I'd've liked to see how Suzy reacts to being Magic Eye compelled, too. The story just kind of ends at that point, but we don't know how she feels about it. Again, it sort of felt like if we just said, "Peter gets bitten by a radioactive spider-- the end." Maybe giving us one bad guy to hunt down or one crime scene to investigate afterwards could've helped to better establish expectations of Scarlet as a heroine.

We didn't really get to use our New Alien Toy for very much. How do you envision it working in the future Scarlet release or releases? It would've been nice to use it in that intended way at least once in the set up so we'd be ready for it when it comes up again.

Overall, what direction do you see Scarlet going in? What non-spoilery info could you tell me about the villainy she'll face? Will she have a costume? If so, what do you envision and what does it tell us about her?

I hope your game's reception in the IFComp has not dampened your enthusiasm for writing this character or her story, but I'd like to see more development in both. To that end, I am eager to see more of this work. I think you might do well to follow an episodic model for releases in this case. I could really see it working, especially as that's been more-or-less the normative mode for superhero development.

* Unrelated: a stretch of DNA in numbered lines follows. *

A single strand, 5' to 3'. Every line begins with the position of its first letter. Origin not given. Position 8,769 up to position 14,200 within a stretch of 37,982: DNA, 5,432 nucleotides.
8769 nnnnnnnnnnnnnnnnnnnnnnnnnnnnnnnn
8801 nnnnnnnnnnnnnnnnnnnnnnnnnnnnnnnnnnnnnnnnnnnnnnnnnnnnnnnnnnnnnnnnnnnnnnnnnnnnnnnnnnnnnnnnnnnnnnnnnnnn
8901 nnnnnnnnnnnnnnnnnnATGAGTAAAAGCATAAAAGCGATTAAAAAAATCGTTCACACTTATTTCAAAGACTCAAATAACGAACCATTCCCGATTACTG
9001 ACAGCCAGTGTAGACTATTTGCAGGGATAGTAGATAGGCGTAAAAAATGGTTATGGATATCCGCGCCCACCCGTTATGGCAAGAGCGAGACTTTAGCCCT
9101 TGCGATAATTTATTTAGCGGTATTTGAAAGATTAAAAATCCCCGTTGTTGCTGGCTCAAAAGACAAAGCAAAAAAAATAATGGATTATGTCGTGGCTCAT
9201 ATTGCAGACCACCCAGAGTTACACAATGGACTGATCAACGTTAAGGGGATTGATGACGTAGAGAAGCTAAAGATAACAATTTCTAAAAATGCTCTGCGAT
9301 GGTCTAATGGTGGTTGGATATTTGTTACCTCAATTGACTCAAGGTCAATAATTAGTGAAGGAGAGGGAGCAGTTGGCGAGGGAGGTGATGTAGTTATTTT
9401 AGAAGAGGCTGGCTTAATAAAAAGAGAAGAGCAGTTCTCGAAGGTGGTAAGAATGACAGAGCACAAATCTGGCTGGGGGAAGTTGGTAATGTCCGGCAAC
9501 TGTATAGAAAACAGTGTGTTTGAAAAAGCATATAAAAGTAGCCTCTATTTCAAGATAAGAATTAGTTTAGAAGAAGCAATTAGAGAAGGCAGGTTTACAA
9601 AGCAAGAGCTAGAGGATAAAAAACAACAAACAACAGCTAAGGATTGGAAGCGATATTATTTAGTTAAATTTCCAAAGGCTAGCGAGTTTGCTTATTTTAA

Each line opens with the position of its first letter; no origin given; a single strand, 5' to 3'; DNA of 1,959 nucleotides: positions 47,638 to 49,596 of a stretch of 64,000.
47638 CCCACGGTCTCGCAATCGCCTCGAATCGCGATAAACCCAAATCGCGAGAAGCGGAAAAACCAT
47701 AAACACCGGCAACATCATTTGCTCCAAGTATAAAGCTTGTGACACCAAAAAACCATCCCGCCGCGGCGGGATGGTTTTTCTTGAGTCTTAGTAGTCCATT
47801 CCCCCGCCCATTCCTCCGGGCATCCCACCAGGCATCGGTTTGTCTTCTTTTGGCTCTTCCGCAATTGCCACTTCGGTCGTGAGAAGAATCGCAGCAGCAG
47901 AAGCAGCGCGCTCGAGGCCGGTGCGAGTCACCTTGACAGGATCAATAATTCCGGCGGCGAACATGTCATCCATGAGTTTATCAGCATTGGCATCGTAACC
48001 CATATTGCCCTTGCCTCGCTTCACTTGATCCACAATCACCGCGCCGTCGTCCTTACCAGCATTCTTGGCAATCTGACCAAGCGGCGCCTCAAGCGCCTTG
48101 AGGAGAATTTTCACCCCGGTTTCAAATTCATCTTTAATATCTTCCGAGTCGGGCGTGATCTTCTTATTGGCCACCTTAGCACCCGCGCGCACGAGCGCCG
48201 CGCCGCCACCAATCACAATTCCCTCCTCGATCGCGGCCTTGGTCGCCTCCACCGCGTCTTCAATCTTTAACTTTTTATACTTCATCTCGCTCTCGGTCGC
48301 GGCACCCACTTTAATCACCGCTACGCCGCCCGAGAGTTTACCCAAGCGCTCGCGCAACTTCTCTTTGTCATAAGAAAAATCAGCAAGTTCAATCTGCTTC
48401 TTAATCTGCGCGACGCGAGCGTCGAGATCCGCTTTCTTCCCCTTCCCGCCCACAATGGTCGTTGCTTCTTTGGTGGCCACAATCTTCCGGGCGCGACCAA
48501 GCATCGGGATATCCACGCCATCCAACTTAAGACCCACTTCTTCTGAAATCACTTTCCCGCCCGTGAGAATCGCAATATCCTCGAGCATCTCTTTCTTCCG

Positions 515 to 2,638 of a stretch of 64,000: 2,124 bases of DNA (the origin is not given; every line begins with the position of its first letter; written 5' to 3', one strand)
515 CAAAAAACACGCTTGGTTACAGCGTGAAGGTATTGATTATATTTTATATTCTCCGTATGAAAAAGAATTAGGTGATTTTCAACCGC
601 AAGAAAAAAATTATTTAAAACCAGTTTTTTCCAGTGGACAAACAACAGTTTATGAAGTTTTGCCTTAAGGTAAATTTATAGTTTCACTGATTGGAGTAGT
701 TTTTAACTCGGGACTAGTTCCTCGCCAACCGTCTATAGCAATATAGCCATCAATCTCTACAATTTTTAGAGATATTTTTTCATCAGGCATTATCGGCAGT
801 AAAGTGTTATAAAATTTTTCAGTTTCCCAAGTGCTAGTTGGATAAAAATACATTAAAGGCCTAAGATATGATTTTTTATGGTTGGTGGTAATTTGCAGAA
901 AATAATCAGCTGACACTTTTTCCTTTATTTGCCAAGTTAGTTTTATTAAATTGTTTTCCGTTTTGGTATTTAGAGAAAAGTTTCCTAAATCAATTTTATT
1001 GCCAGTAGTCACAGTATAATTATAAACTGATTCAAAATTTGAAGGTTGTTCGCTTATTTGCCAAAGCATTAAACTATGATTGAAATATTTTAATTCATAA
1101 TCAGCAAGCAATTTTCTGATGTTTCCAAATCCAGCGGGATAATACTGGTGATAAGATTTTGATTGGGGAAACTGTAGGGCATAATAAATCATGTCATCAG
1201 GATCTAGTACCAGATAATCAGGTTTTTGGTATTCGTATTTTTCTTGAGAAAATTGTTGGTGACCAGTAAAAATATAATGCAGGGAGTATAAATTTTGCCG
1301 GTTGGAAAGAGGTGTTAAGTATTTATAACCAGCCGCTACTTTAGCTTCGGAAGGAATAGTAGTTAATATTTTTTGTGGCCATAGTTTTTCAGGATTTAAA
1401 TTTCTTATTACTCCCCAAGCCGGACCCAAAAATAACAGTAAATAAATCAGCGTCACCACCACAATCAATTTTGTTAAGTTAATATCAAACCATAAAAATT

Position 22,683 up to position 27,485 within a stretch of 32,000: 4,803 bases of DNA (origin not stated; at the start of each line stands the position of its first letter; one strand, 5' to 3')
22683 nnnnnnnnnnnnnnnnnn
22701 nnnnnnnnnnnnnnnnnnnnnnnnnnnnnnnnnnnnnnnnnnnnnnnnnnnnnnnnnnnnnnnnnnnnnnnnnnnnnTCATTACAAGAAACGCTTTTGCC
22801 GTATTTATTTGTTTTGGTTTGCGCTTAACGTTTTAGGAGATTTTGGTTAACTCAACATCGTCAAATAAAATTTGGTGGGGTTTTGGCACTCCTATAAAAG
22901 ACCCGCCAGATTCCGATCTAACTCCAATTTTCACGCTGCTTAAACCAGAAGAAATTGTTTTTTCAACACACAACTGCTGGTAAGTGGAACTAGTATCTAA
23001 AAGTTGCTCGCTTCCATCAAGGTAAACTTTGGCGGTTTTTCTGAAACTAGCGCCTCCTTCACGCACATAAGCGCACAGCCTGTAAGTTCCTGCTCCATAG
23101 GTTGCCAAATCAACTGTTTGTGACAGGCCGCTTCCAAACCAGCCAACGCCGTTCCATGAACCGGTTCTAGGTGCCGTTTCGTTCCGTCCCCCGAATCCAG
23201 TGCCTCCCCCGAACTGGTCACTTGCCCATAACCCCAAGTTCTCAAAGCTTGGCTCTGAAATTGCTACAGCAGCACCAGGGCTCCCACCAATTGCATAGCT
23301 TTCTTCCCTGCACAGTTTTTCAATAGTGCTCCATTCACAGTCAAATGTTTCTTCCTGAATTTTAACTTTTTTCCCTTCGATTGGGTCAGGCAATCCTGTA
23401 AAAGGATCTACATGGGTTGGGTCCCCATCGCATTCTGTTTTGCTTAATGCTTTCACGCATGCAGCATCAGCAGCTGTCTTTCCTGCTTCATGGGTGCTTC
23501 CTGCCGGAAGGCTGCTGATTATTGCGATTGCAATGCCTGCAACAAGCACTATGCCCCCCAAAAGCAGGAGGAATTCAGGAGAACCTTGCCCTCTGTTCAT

Well, that's about all the input I have on that for now. Any thoughts? Please comment below, or perhaps we can take this over to a thread on the ADRIFT Forum or intfiction.org (in which case I'll update this post with a link).

Hope all is well,

18 November 2011

A Post on "The Crooked Estate"

Bit of a longish post on my blog regarding The Crooked Estate. It is an excerpt from a sample thesis prospectus I wrote up last June. My thesis has changed direction slightly now, focusing on escape and entrapment rather than the nightmare of anonymity, but I thought this might be worth sharing (for the curious) despite its lack of timeliness.

The new post can be found here.

Anonymity & Nightmare in "The Crooked Estate"

     Ostensibly, this writing should be about interactive fiction, which forms the core of my body of artistic moltings. My project of obsolescence has no long term goals that can be attainable by the exertion of effort; it operates only in a frustrated present. I am comfortable in admitting my ignorance here just as I am in admitting my insignificance anywhere else.
     What is not necessarily interesting in the IF interface is the keyboard itself, which is just a vehicle of the parser framework. One might as well use a gamepad, a human body, or two rocks. Any controller will do. What interests me in this construction balanced between knowledge and discovery is its allowance for a player to exercise lateral thinking, to synthesize information and solutions under their own power. Enacting these answers through the self holds a different quality than an answer processed through an other-- it is the difference between seeing and doing, amplified by the idea that one has come to such an action independently, that it is one's own (rather than, say, a solution looked up in a walkthrough).